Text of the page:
ABSTRACT This study aimed to explore the effects of two siderophore-producing bacterial strains on iron absorption and plant growth of peanut in calcareous soil. Two siderophore-producing bacterial strains, namely, YZ29 and DZ13, isolated from the rhizosphere soil of peanut, were identified as Paenibacillus illinoisensis and Bacillus sp., respectively. In potted experiments, YZ29 and DZ13 enhanced root activity, chlorophyll and active iron content in leaves, total nitrogen, phosphorus and potassium accumulation of plants and increased the quality of peanut kernels and plant biomass over control. In the field trial, the inoculated treatments performed better than the controls, and the pod yields of the three treatments inoculated with YZ29, DZ13, and YZ29 + DZ13 (1:1) increased by 37.05%, 13.80% and 13.57%, respectively, compared with the control. Based on terminal restriction fragment length polymorphism analysis, YZ29 and DZ13 improved the bacterial community richness and species diversity of soil surrounding the peanut roots. Therefore, YZ29 and DZ13 can be used as candidate bacterial strains to relieve chlorosis of peanut and promote peanut growth. The present study is the first to explore the effect of siderophores produced by P. illinoisensis on iron absorption.


Subject(s)
Arachis/growth & development , Arachis/microbiology , Bacillus/metabolism , Paenibacillus/metabolism , Iron/metabolism , Arachis/metabolism , Arachis/chemistry , Seeds/growth & development , Seeds/metabolism , Seeds/microbiology , Seeds/chemistry , Soil/chemistry , Soil Microbiology , Bacillus/isolation & purification , Bacillus/classification , Bacillus/genetics , Biological Transport , Siderophores/metabolism , Plant Roots/microbiology , Paenibacillus/isolation & purification , Paenibacillus/classification , Paenibacillus/genetics , Rhizosphere , Agricultural Inoculants/metabolism
7.
Braz. j. microbiol ; 48(3): 451-460, July-Sept. 2017. tab, graf
Article in English | LILACS | ID: biblio-889134

ABSTRACT

Abstract This study was focused on the polyhydroxybutyrate (PHB) accumulation property of Bacillus aryabhattai isolated from environment. Twenty-four polyhydroxyalkanoate (PHA) producers were screened out from sixty-two environmental bacterial isolates based on Sudan Black B colony staining. Based on their PHA accumulation property, six promising isolates were further screened out. The most productive isolate PHB10 was identified as B. aryabhattai PHB10. The polymer production maxima were 3.264 g/L, 2.181 g/L, 1.47 g/L, 1.742 g/L and 1.786 g/L in glucose, fructose, maltose, starch and glycerol respectively. The bacterial culture reached its stationary and declining phases at 18 h and 21 h respectively and indicated growth-associated PHB production. Nuclear Magnetic Resonance (NMR) spectra confirmed the material as PHB. The material has thermal stability between 30 and 140 °C, melting point at 170 °C and maximum thermal degradation at 287 °C. The molecular weight and poly dispersion index of the polymer were found as 199.7 kDa and 2.67 respectively. The bacterium B. aryabhattai accumulating PHB up to 75% of cell dry mass utilizing various carbon sources is a potential candidate for large scale production of bacterial polyhydroxybutyrate.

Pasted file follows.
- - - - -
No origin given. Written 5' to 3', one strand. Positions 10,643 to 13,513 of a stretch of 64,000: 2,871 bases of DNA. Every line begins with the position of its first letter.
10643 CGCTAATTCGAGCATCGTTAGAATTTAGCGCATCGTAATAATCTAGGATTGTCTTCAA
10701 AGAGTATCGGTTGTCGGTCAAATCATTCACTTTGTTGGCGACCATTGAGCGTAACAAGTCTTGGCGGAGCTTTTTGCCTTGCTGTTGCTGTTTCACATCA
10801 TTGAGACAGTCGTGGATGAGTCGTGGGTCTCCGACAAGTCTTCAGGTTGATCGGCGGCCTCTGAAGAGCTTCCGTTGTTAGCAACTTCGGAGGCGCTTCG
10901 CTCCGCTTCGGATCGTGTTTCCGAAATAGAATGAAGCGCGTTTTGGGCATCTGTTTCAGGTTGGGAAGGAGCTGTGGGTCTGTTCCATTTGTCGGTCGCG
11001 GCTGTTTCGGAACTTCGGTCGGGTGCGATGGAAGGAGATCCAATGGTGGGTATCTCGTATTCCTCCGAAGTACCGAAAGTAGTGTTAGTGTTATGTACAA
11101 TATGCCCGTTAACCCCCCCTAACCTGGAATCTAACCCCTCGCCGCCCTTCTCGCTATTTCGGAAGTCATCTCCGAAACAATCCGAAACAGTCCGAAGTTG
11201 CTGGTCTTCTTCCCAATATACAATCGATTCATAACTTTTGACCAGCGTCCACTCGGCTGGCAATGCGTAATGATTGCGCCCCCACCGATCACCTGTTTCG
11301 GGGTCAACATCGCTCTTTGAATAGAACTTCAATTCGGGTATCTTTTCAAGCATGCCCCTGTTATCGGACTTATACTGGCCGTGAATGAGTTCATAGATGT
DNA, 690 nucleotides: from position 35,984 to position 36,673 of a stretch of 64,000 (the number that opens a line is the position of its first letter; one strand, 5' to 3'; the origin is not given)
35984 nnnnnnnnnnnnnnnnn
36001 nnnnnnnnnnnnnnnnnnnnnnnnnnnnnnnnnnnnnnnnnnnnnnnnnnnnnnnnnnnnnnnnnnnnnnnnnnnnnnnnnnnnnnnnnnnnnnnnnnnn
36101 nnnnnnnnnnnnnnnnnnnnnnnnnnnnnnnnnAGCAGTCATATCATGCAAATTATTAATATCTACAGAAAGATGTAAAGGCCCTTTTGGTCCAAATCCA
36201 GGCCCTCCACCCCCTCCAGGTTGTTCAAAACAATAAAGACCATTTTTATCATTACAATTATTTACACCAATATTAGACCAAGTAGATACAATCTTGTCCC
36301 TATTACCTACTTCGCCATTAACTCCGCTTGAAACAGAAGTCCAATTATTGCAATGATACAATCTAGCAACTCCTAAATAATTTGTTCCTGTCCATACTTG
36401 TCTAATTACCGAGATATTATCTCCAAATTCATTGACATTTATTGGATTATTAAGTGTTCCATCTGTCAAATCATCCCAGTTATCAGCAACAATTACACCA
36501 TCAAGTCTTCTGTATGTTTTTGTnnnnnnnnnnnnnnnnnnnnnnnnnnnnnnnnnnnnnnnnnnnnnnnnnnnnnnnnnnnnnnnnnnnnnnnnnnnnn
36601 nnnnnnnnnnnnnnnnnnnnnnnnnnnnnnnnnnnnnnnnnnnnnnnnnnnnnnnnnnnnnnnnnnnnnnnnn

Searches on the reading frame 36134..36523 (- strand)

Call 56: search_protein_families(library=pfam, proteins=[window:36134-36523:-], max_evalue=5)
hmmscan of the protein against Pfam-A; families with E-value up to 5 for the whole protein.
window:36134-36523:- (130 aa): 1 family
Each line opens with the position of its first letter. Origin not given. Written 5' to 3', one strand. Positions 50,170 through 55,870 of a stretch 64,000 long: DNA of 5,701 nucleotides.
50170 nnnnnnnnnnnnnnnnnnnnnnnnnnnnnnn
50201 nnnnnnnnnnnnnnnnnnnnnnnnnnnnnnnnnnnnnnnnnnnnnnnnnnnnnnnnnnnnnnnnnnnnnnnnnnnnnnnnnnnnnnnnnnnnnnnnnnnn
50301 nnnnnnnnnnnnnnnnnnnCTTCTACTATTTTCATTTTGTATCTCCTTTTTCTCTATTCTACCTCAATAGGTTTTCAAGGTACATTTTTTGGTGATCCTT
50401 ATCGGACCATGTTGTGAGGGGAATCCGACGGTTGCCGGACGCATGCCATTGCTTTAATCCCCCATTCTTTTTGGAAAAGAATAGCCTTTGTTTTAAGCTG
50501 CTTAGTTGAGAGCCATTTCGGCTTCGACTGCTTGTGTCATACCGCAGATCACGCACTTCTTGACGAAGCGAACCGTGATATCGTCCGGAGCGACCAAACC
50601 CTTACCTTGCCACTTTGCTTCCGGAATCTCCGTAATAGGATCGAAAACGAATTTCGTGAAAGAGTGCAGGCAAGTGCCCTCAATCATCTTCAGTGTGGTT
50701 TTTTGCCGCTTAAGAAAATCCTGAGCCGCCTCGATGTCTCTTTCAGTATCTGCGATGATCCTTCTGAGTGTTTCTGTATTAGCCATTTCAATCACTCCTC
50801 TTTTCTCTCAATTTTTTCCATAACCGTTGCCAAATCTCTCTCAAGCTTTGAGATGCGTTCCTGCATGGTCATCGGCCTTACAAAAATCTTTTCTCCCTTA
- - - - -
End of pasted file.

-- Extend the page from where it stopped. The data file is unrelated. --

Subject(s)
Bacillus/metabolism , Polyhydroxyalkanoates/biosynthesis , Starch/metabolism , Bacillus/isolation & purification , Bacillus/growth & development , Bacillus/genetics , Culture Media/metabolism , Culture Media/chemistry , Environmental Microbiology , Polyhydroxyalkanoates/chemistry , Glycerol/metabolism
8.
Braz. j. microbiol ; 47(4): 931-940, Oct.-Dec. 2016. tab, graf
Article in English | LILACS | ID: biblio-828205

ABSTRACT

Abstract Twelve bacterial strains isolated from shrimp farming ponds were screened for their growth activity on chitin as the sole carbon source. The highly chitinolytic bacterial strain was detected by qualitative cup plate assay and tentatively identified to be Cohnella sp. A01 based on 16S rDNA sequencing and by matching the key morphological, physiological, and biochemical characteristics. The cultivation of Cohnella sp. A01 in the suitable liquid medium resulted in the production of high levels of enzyme. The colloidal chitin, peptone, and K2HPO4 represented the best carbon, nitrogen, and phosphorus sources, respectively. Enzyme production by Cohnella sp. A01 was optimized by the Taguchi method. Our results demonstrated that inoculation amount and temperature of incubation were the most significant factors influencing chitinase production. From the tested values, the best pH/temperature was obtained at pH 5 and 70 °C, with Km and V max values of chitinase to be 5.6 mg/mL and 0.87 µmol/min, respectively. Ag+, Co2+, iodoacetamide, and iodoacetic acid inhibited the enzyme activity, whereas Mn2+, Cu2+, Tweens (20 and 80), Triton X-100, and EDTA increased the same. In addition, the study of the morphological alteration of chitin treated by enzyme by SEM revealed cracks and pores on the chitin surface, indicating a potential application of this enzyme in several industries.